In the absence of joining a band like Aerosmith, where you can forge a lucrative career out of a single musical entity, you may have to forge your own path where none exists. In a small market like Boston, ULMAN, JONATHAN STANDING BEHIND DRUM KITthat may be as difficult as landing on a rock and starting your own colony. Jonathan has found diversity to be the foundation of his career, and has successfully built a reputation as both a sought after session player and rock solid performer. In the last two years alone, he’s played on 25 records and has 18-20 bands that use him both live and in the studio regularly. He plays roughly 150 shows a year, which includes some tour dates, and has learned at least 200 original songs just over the last couple of years alone. Preferring to play in multiple genres, he performs live frequently with Thalia Zedek (alt), Lenny Lashley (punk), Bearstronaut (pop), Hayley Thompson-King (country), and with Moe Pope (hip hop) in the studio. It’s an ambitious schedule he keeps because he enjoys both performing live and session work, and with due diligence in scheduling and a self-made market, he doesn’t have to choose one or the other. He believes that pushing the boundaries of his skill set and building a solid reputation in the local market is what keeps him relevant and employable.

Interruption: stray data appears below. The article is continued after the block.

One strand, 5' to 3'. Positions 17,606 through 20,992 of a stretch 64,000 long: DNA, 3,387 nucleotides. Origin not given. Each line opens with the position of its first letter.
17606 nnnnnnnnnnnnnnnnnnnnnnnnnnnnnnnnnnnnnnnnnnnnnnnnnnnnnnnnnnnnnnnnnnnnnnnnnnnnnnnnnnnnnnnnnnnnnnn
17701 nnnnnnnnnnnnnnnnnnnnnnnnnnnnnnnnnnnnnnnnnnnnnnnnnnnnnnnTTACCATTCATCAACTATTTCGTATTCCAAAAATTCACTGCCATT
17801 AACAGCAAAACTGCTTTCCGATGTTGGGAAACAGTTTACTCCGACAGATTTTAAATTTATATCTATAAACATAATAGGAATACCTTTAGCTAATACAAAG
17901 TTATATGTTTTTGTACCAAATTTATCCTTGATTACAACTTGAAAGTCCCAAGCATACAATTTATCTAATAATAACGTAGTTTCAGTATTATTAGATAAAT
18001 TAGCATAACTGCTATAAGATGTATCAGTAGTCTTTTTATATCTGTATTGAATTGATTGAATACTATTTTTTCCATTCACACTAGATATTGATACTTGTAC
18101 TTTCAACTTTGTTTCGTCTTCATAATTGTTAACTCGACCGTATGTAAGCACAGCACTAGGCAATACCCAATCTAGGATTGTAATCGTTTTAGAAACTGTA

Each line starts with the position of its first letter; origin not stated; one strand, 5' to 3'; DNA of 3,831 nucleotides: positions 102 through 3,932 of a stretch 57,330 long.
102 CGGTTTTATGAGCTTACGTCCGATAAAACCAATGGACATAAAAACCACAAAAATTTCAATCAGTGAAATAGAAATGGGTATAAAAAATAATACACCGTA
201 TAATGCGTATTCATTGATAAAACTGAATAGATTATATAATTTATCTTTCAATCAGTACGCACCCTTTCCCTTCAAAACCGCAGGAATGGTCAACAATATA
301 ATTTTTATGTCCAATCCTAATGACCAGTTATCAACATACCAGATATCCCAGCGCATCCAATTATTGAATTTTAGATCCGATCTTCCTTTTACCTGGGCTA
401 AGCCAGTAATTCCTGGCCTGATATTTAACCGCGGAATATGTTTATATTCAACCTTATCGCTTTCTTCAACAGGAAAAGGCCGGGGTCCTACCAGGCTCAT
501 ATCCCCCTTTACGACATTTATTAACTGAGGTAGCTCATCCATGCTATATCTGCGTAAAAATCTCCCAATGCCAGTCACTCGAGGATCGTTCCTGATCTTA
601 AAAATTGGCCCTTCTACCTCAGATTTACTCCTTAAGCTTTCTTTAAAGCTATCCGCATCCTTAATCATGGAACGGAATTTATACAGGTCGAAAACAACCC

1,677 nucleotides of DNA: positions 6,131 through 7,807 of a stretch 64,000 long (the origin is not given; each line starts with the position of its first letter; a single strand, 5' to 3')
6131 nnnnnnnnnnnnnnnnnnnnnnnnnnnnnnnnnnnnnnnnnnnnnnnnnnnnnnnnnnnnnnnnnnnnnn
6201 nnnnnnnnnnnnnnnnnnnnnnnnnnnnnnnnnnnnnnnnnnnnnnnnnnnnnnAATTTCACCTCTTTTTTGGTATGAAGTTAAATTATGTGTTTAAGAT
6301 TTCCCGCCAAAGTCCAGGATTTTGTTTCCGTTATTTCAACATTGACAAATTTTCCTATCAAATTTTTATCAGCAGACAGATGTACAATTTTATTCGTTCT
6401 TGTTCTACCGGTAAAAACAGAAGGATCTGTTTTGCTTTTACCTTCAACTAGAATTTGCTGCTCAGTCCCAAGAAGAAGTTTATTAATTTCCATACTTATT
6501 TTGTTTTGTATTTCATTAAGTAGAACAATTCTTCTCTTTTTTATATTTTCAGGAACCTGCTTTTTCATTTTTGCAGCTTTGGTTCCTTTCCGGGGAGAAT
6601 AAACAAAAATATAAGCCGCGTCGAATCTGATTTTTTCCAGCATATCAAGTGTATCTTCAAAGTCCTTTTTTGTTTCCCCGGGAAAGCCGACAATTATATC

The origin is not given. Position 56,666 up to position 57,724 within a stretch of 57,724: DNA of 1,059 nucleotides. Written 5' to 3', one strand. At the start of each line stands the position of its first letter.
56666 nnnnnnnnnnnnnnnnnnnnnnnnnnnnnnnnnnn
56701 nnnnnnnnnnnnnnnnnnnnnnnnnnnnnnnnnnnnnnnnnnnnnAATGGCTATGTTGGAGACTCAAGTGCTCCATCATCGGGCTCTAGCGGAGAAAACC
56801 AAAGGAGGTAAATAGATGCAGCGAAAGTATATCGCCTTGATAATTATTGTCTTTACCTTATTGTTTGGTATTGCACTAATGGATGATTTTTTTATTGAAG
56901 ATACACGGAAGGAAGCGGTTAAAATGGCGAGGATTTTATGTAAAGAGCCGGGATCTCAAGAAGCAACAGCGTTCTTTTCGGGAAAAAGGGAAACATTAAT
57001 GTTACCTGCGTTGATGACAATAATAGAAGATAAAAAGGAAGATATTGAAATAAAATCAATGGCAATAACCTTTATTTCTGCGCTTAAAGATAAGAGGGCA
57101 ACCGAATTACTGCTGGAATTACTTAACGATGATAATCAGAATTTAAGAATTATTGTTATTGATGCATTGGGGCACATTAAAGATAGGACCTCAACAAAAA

What Jonathan has learned over 20 years of working in the music business is that it’s a short hop from being a working musician to a starving artist. He’s seen many of his fellow musicians logging the hours but not the rewards. There’s a profound lack of business sense in the profession and knowledge of how to make yourself valuable in the market. There is a value that can be placed on skill set and time spent in preparation and learning, but most musicians are hesitant to put a professional price tag on it. Jonathan has a plan for the session work he does and understands the value of the process. He says it’s not as simple as just showing up to play drums and/or percussion parts. He has to learn the songs, become adept at the drum parts, meet with the artist, and perform beyond expectation. His reputation and the artist’s is on the line with the finished product. The quality of his play affects how the artist is seen and heard, and there is a significant investment of time involved to assure that quality. Adding hand percussion to his skill set is something Jonathan has enjoyed learning. He’s found a market for both drums and percussion in session work and in the live shows. Versatility is a marketable commodity which puts you one step closer to finding work and being paid fairly for it. In the live shows, pressure situations are the norm, and having to learn things last minute can quickly test your professional chops. There is no substitute for time spent playing and learning, and it separates the professional musician from the casual player. Like putting a player in to pinch hit in a clutch situation, if you haven’t won a World Series in 86 years, you probably want the most qualified player at the plate. Your performance just might paint the town red.